Perched on a commanding rise with spectacular vistas across Manhattan and the Bronx, Morris-Jumel Mansion was built as a country retreat for Roger and Mary Morris in 1765.
During the decade before the Revolutionary War, this Georgian house, with its monumental portico and octagonal drawing room, was the setting for some of the colony’s most fashionable parties.
In the fall of 1776, the mansion was seized by the Continental Army and served as headquarters for General Washington during the Battle of Harlem Heights. British and Hessian commanders occupied the house after Washington’s retreat from New York. It is one of the few buildings that housed military personnel from both sides of the conflict.
In the summer of 1790, Washington returned to the mansion and dined with members of his future cabinet and their wives. Attendees were: President George Washington and his wife Martha, Vice President John Adams and his wife Abigail, Thomas Jefferson, Eliza and Alexander Hamilton, along with numerous domestic staff and enslaved individuals who attended to the food and service elements of the dinner.
In 1810, wealthy French wine merchant Stephen Jumel and his American wife, Eliza, purchased the mansion, and spared no expense refurbishing it. In 1828, they returned from Paris with crates of furniture and paintings, much of which they claimed had belonged to Napoleon. A year after Stephen Jumel died in 1832, Eliza married former Vice President Aaron Burr. The union lasted only a few months but contentious divorce proceedings continued for years. Eliza remained at the property until her death in 1865, with various family members sharing the home with her. In the 1840s, Anne Northup, wife of Solomon Northup (author of Twelve Years a Slave), worked as a cook in the home.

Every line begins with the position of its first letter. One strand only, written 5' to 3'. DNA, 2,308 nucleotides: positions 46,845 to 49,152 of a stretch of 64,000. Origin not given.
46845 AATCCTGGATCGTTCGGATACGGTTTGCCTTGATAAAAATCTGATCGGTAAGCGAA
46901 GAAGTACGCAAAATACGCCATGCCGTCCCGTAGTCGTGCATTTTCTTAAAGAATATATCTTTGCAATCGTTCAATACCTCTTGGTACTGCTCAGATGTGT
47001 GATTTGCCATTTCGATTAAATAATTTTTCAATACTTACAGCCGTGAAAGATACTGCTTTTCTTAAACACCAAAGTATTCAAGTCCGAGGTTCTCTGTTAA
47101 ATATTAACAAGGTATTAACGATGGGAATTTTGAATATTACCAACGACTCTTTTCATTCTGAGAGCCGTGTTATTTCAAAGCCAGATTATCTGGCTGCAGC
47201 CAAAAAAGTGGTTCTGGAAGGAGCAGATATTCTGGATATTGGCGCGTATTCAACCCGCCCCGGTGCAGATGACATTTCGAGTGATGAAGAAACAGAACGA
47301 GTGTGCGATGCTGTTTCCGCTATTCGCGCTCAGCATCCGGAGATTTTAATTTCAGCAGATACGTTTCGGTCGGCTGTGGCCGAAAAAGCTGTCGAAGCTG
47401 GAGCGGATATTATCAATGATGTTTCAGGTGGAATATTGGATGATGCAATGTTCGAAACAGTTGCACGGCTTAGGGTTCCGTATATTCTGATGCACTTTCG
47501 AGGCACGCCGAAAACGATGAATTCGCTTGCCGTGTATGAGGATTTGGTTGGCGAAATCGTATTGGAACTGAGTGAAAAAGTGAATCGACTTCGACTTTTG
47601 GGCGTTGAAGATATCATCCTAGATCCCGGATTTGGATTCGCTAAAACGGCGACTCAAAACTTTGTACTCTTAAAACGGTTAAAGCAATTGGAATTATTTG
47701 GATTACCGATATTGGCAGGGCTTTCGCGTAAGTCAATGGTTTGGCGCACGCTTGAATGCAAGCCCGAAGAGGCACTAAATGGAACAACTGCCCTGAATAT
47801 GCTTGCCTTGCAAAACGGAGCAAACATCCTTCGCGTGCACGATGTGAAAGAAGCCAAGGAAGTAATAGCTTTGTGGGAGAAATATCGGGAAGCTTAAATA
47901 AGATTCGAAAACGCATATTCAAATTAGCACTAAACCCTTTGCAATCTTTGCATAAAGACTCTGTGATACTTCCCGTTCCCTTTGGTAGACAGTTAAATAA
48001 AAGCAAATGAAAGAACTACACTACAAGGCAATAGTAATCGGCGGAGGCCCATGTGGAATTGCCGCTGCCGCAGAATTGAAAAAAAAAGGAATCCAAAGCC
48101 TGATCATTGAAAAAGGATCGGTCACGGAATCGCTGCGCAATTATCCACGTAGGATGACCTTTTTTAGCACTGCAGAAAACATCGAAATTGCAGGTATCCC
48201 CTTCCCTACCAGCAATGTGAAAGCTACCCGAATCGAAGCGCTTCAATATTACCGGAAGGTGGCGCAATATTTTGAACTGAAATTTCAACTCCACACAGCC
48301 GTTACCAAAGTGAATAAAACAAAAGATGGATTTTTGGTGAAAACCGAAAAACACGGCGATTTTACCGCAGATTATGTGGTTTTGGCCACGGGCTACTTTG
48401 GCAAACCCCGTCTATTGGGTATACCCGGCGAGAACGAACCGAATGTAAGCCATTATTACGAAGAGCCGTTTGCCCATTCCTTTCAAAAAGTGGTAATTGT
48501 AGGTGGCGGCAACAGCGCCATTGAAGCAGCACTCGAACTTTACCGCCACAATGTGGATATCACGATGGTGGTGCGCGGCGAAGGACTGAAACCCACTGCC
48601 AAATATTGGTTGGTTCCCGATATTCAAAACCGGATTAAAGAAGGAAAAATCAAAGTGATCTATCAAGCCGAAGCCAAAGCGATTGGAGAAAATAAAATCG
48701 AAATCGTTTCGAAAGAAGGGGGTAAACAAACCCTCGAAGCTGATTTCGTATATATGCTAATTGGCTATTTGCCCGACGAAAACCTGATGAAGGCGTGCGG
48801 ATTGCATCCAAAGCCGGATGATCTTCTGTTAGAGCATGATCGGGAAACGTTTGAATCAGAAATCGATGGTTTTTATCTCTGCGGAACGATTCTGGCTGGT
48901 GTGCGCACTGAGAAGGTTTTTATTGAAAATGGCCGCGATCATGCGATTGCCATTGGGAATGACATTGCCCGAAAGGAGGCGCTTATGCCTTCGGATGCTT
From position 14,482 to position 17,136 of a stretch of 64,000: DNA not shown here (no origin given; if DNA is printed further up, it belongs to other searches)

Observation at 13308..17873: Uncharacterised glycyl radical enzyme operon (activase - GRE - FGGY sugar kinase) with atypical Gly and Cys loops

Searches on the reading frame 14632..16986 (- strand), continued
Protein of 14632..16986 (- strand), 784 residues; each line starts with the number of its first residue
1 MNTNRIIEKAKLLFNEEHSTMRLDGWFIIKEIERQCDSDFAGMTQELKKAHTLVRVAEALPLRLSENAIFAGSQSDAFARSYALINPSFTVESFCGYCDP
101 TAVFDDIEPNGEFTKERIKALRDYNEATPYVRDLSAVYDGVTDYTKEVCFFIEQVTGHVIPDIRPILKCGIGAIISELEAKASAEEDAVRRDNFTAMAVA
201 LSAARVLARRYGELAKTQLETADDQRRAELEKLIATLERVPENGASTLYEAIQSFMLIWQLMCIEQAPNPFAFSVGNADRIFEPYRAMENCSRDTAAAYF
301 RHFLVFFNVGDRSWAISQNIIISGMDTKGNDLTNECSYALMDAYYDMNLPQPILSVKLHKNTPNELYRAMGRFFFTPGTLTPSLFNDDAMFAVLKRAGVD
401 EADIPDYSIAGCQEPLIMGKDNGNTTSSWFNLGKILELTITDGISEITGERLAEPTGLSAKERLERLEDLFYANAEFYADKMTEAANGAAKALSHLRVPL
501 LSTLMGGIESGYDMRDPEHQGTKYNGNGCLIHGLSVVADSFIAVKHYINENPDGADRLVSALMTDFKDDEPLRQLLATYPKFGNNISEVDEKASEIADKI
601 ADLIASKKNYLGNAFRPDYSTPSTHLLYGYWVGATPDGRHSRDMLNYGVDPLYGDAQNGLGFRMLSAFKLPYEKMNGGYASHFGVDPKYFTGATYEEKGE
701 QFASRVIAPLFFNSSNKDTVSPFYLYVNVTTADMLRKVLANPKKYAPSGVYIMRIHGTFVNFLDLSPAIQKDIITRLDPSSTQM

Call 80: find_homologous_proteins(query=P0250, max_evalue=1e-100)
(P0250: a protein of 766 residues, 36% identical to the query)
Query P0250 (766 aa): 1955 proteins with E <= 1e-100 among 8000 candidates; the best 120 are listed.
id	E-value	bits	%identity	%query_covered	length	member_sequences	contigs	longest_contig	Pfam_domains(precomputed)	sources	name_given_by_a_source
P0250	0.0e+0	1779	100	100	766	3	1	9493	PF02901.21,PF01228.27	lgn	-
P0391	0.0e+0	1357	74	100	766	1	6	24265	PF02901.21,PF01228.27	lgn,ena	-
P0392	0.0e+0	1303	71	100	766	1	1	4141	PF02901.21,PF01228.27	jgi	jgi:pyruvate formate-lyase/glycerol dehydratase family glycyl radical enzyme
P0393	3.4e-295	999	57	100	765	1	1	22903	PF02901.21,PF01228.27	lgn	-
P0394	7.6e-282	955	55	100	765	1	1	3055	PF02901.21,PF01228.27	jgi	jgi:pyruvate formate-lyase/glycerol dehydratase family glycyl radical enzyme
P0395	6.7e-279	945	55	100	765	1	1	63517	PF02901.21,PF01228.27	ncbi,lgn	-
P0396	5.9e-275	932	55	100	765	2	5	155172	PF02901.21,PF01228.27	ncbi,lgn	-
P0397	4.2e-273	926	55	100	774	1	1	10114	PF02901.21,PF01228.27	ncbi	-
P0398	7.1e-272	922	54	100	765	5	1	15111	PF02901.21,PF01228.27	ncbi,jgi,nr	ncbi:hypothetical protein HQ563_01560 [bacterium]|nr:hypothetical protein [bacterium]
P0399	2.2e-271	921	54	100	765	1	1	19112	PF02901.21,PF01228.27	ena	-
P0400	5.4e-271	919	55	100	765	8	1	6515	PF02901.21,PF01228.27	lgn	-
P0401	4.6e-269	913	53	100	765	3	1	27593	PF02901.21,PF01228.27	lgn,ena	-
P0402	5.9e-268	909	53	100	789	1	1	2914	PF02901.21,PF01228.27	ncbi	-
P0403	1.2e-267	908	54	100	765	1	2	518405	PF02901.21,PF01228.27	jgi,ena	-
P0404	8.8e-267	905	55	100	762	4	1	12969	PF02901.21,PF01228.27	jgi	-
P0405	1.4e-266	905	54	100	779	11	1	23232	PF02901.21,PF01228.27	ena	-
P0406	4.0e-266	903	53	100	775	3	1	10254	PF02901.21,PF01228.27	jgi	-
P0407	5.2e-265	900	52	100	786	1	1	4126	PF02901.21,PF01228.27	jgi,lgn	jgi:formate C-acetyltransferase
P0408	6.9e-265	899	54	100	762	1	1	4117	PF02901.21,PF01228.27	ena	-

In the early 1900s, the building was transformed into a museum operated by the Washington’s Headquarters Association, formed by four chapters of the Daughters of the American Revolution. Today, the mansion features restored period rooms from the Morris, Washington, and Jumel eras and exciting public programs that expand the limits of a traditional historic house museum.
Morris-Jumel Mansion is owned by the New York City Department of Parks & Recreation, operated by Morris-Jumel Mansion Inc., and is a member of the Historic House Trust.
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